University of Law accused of “despicable” debt collecting by aggrieved father

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  • The guy clearly owes a cancellation fee. That much is clear. However, I do think there is some room to argue that £4,500 is a totally unreasonable amount to pay. I'd want justification that there has indeed been that level of loss to the University.

    I'm starting the LPC at the "University" of Law next week and have been utterly unimpressed with its organisational skills which leave me wondering how true their assertion is that "After that point, our resources are committed. Our tutors, classrooms and materials are not recoverable beyond that point." Timetables are only notified to students a week or two before the course starts, despite many students needing to arrange part time work well in advance. I still have no idea what subjects I am even studying or what days these are on and I was told a week ago that I have to be at induction in London on a day this week when I am supposed to at work.

    And they are obsessed with getting your money. You have to pay extortionate deposits and the term fees must be paid upfront, well in advance. I had emails sent to me in error recently saying I owed hundreds of pounds when actually I am being sponsored through the LPC and don't owe them a penny.

    I suppose I find it difficult to be sympathetic to LPC providers who, in my mind, are making a killing off students by unfairly marketing their courses to swathes of uniformed and under qualified, wannabe lawyers who will never make it yet fall for the claims that the LPC will give them a huge advantage in obtaining a training contract. It doesn't by the way - for any people considering giving it a crack. LPC providers make their money off these cash-cow students and I personally don't think it's fair. There should be more stringent entry requirements and students given realistic advice about the state of the legal market before embarking on a £14,000 course. But there we go.

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  • Good decision to stay away from the law. It used to be a good career. For most people who take a law degree, great opportunities are long gone. That universities offering courses in law continue to be subsidised by public funds is a disgrace.

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  • I imagine any educational establishment would apply similar rules - by taking a place you are keeping someone else off the course. No school, university or college could work on the basis that students just turn up on the day if they feel like it. There has to be a cut-off date.

    Sounds like the son's instinct that he wasn't cut out to be a lawyer was correct ...

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  • This does seem a little heavy-handed on the part of the UoL. But the agreement is the agreement - should have cancelled on time.

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  • His repeated use of the word "kid" is extremely aggravating. His son was a university graduate considering becoming a lawyer; he was (by several years) old enough to enter into full blown contractual and financial agreements. His son's inability to organise himself and take responsibility for adhering to the clear terms and conditions of the contract have resulted in him owing thousands. Welcome to the real word. Stamping your feet and saying the University should let him off on moral grounds is rather pathetic behaviour, and this story has certainly not endeared me to his cause at all.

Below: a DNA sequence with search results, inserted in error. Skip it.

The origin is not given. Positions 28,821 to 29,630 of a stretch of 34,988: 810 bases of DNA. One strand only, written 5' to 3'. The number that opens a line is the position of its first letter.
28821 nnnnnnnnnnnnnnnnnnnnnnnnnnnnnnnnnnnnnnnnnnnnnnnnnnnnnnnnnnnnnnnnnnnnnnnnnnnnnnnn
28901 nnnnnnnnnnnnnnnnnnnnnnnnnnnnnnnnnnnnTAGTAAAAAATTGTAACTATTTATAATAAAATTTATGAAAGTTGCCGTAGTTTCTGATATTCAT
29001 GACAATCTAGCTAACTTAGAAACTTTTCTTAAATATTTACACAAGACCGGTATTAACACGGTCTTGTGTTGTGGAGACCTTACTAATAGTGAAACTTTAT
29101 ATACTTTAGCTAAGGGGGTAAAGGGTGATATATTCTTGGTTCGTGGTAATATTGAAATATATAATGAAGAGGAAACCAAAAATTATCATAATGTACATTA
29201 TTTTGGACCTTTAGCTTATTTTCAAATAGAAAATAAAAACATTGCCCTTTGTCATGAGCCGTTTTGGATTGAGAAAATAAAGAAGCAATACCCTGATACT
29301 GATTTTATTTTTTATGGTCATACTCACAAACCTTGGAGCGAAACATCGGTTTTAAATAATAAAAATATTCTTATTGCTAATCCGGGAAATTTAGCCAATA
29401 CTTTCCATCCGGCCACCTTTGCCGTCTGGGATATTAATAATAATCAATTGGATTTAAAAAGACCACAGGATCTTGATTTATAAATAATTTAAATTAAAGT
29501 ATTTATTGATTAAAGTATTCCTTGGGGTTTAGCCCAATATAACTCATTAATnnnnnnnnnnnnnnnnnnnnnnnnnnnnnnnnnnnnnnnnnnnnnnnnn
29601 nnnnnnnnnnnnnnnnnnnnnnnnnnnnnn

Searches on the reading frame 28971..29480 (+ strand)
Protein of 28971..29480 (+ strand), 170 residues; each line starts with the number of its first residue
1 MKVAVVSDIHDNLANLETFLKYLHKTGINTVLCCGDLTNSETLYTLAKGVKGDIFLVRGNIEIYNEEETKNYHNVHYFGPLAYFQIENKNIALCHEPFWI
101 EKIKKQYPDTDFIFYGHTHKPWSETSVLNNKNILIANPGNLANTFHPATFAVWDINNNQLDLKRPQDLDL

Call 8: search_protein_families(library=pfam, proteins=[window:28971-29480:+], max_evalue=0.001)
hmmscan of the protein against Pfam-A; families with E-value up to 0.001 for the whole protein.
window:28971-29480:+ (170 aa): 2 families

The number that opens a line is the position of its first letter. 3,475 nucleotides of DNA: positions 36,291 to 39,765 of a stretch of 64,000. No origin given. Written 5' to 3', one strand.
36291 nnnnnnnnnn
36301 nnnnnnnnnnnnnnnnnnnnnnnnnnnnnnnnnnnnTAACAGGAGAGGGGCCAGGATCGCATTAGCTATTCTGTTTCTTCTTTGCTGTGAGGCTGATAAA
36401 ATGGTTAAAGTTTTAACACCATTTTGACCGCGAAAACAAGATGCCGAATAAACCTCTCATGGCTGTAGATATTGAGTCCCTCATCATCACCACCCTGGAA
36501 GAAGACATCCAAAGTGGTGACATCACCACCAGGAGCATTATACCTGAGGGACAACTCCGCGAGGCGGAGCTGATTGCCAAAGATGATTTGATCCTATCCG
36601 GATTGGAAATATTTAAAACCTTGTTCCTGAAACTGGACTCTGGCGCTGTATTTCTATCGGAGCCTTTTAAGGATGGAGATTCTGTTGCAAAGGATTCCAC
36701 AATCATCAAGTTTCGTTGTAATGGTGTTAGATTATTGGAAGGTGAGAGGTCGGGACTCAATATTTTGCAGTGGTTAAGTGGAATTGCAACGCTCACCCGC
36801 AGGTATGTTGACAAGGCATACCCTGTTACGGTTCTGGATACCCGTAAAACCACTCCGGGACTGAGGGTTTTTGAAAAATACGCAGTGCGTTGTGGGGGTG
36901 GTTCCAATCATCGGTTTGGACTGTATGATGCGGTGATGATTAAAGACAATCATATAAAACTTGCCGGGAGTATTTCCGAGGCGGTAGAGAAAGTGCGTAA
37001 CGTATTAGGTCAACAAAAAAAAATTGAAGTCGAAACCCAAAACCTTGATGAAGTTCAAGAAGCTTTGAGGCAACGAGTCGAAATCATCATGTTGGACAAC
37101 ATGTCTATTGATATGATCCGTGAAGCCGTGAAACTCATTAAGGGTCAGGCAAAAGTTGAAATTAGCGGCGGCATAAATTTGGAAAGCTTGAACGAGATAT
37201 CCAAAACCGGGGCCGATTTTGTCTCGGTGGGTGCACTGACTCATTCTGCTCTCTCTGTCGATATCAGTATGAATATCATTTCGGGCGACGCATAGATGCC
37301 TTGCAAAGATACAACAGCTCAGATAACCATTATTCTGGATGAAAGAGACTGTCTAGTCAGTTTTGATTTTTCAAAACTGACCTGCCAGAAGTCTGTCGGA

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  • "I am not at liberty to discuss an individual case..." Well, apparently, yes you are. Or you aren't, but you chose to go ahead anyway. Choose one or the other -- state that you can't comment on individual cases and then put the phone down (or enter into a semi-philosophical discussion about English contract law, or maybe discuss the ins and outs of the European Central Bank's monetary policy, or maybe beekeeping); or -- go ahead and give a comment and try as hard as you can to avoid prefacing it with a completely insincere and nonsensical statement. Sort it out people.

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  • I have every sympathy with the student and his father. This is what happens when you go to a "University" that is backed by PE money. This would have never happened in a real University. Never!

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  • There is no case to answer.
    If everyone could pull out that easy the courts would be full of cases and this would not make contracts worth the paper they are written upon.
    Just as well this is not going to enter the profession as he would no doubt have the same attitude to the expiry of a limitation period.

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  • The only way they would not have suffered a loss is if they have replaced him
    Are they under a duty to do so and if so, how? They can try and mitigate their 'loss'.
    Perhaps they have a reserve list and if they can or have done that then they are in no worse position and should not take any further steps.

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  • Man up and pay your whack, and stop getting dad to fight your battles. What a lot of nonsense!

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